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PC Music: Hannah Diamond, QT and GFOTY

PC Music: a beginner’s guide

Internet prank, hipster art wank, or meta-pop genius? We investigate PC Music, the London clique shaking up the pop world

Written by
Oliver Keens

What is PC Music?

It’s a tough question. Most simply, PC Music are a loose collective of artists, dance music producers and singers. Each has a hyperreal personality, such as QT: a perfect, retouched popstar who acts as a brand ambassador for a fake energy drink. In the real world, PC Music founder AG Cook has remixed Charli XCX, while another affiliated producer, SOPHIE, worked on Madonna’s new album. So far they’ve issued most of their music via the PC Music Soundcloud, but their first official release ‘PC Music Vol 1’ went on sale last week.

What does it sound like?

PC Music have a remarkably defined sonic vision. It’s a unique subversion of dance music, shorn of all its gruff blokeyness. Highlights like ‘Broken Flowers’ by Danny L Harle take the saccharine sides of garage and happy hardcore and add glossy choruses pitched-up all the way to ‘chipmunk’. There’s also huge inspiration from a manic strain of J-Pop known as Pico Pop. To get the flavour, listen to ‘PC Music x Disown Radio’ – an hour mixtape (released in conjunction with Red Bull) that was rightly feted as a defining release of 2014.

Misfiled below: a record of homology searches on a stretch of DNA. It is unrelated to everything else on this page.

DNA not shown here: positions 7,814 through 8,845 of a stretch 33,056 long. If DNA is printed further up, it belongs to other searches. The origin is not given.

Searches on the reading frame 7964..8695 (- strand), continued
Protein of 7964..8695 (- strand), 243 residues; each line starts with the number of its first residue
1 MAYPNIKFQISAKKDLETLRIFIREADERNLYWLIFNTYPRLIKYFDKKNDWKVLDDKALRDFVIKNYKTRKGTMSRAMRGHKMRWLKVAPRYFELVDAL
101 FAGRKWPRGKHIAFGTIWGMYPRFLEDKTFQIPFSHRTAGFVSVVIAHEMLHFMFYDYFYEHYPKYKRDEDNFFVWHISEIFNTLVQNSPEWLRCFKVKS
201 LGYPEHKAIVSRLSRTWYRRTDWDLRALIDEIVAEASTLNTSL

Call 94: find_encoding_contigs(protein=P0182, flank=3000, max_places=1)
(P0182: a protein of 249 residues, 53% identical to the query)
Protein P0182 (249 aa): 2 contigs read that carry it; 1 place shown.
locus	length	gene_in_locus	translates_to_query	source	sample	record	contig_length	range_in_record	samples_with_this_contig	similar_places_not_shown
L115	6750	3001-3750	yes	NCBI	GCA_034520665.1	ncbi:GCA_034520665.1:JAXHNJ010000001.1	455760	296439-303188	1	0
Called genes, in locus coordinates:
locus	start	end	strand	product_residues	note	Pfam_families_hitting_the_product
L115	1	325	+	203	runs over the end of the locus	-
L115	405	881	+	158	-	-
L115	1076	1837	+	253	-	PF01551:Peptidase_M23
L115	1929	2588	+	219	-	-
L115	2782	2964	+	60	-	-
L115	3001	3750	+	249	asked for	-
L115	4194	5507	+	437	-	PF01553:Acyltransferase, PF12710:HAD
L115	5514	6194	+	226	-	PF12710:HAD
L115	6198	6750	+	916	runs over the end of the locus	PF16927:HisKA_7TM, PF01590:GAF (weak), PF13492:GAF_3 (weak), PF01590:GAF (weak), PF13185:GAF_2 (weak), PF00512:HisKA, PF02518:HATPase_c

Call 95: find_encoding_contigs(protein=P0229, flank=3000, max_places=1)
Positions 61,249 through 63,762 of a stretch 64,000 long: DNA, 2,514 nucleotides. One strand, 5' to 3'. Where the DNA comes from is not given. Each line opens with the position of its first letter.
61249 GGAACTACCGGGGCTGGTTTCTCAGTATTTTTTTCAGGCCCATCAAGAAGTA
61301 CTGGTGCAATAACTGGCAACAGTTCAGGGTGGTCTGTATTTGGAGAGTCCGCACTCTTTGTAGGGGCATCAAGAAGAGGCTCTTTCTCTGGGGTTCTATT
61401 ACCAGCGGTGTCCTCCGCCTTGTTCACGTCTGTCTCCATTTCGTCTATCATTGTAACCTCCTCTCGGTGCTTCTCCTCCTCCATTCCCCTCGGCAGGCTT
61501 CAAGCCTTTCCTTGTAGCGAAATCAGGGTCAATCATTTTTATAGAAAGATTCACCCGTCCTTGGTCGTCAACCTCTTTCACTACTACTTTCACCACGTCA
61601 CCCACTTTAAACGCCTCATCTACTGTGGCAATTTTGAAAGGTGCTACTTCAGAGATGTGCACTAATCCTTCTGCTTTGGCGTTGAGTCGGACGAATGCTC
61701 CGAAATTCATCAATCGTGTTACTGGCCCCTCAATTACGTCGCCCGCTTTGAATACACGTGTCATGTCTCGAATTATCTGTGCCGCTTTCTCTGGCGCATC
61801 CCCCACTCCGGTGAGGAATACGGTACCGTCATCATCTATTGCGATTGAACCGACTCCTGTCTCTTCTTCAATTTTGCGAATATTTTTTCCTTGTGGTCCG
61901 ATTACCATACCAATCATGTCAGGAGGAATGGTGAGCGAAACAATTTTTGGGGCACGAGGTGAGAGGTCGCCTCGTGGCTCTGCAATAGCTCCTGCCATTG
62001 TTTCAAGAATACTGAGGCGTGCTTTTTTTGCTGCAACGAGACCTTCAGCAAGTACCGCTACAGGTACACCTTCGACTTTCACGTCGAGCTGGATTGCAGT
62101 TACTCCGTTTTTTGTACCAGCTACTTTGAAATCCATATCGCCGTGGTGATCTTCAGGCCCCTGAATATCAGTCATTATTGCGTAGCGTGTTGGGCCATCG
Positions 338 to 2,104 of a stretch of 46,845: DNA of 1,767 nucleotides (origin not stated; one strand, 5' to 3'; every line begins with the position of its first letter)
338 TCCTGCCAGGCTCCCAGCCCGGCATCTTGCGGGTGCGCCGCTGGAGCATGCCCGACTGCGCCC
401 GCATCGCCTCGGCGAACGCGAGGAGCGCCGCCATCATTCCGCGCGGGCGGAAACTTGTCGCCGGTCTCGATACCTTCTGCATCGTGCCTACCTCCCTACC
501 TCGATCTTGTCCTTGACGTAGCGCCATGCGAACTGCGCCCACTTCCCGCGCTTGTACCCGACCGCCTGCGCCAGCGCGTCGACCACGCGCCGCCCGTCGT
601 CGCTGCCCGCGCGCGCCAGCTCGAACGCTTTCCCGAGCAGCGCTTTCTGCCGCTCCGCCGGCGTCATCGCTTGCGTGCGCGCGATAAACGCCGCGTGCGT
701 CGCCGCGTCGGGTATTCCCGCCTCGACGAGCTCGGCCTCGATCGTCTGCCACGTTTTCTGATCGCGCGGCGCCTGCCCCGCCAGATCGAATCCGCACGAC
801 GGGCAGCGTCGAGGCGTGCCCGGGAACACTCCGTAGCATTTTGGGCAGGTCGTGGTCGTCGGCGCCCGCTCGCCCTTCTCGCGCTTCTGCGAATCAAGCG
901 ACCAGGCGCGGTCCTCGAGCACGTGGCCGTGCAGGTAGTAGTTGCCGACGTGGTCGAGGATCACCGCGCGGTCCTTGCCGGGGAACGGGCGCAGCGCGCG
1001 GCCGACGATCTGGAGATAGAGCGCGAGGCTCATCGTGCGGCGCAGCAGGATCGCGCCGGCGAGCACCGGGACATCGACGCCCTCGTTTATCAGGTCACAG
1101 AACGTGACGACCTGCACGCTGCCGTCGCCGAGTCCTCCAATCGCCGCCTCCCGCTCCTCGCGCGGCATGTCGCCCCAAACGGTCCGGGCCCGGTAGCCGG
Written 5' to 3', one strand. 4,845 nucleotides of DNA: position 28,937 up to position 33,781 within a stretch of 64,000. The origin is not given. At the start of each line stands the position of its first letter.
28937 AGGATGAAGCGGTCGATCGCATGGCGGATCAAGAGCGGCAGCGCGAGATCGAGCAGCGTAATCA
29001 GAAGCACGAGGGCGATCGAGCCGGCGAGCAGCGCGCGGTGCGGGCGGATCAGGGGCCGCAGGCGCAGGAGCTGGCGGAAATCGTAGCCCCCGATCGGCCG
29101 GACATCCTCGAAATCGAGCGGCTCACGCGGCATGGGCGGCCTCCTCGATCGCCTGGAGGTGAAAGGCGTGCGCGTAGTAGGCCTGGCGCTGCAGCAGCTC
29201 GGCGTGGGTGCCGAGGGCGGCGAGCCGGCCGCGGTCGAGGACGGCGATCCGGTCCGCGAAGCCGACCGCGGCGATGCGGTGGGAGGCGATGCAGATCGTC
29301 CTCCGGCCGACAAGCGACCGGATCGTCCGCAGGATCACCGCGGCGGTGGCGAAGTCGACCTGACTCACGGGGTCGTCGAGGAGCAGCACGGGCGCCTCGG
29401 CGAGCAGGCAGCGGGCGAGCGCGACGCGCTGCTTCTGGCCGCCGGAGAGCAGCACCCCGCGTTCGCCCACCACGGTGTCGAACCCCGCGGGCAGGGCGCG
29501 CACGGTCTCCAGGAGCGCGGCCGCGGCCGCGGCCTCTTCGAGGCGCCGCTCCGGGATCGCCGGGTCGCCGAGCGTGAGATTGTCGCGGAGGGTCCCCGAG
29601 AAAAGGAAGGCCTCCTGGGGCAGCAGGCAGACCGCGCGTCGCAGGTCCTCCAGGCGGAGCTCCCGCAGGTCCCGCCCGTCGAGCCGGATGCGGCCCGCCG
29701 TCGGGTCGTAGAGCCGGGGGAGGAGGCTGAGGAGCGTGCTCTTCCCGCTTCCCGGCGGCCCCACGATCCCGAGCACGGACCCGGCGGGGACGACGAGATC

Why should I care?

Because it’s all rather brilliant. Even if you consider the music a bit cloying, PC Music is practically the only tribe in music at the moment reacting to the digital environment around us – a world in which screenshots are the new ‘Sgt Pepper’ sleeves and pseudo-advertising imagery replaces dull band photos. Even though it’s hard to know what’s going on, it’s clear there’s a story unfolding, via teaser videos or arty showcases at SXSX.

Basically, if immersive theatre revolutionised the way people engaged with drama, it’s possible that PC Music might have hit upon a similar mode for music. Or it could just be a cavalcade of hipster art wank.

Who are they all?

Given that the collective operate behind a cloak of performance, perfectionism and pisstake, it’s hard to know who anyone really is. But among the personalities presented is GFOTY (Girlfriend of the Year), who projects herself as a Sloane 2.0, a Victoria Aitken-styed posho-turned-musician. Another is Hannah Diamond, a singer and image maker who – in reality – has an impressive portfolio as a digital retoucher.


So is it satire?

Again, it’s too early to tell. Certainly there are hints of satire in its desire to evoke the world of branding. One artist, easyFun, brazenly incorporates the easyJet logo into their videos. Then there’s QT, always pictured promoting her fictional drink. But it’s a blurred line – PC Music has actually worked with Red Bull, for example. You also have to wonder how they fund themselves, given that they’ve barely released anything yet. Ultimately, the most apt analogy for PC Music could be WWE wrestling: it’s full of fake personalities, nobody’s sure how much of it is for real, but we all go along with it because, ultimately, it’s really quite fun.

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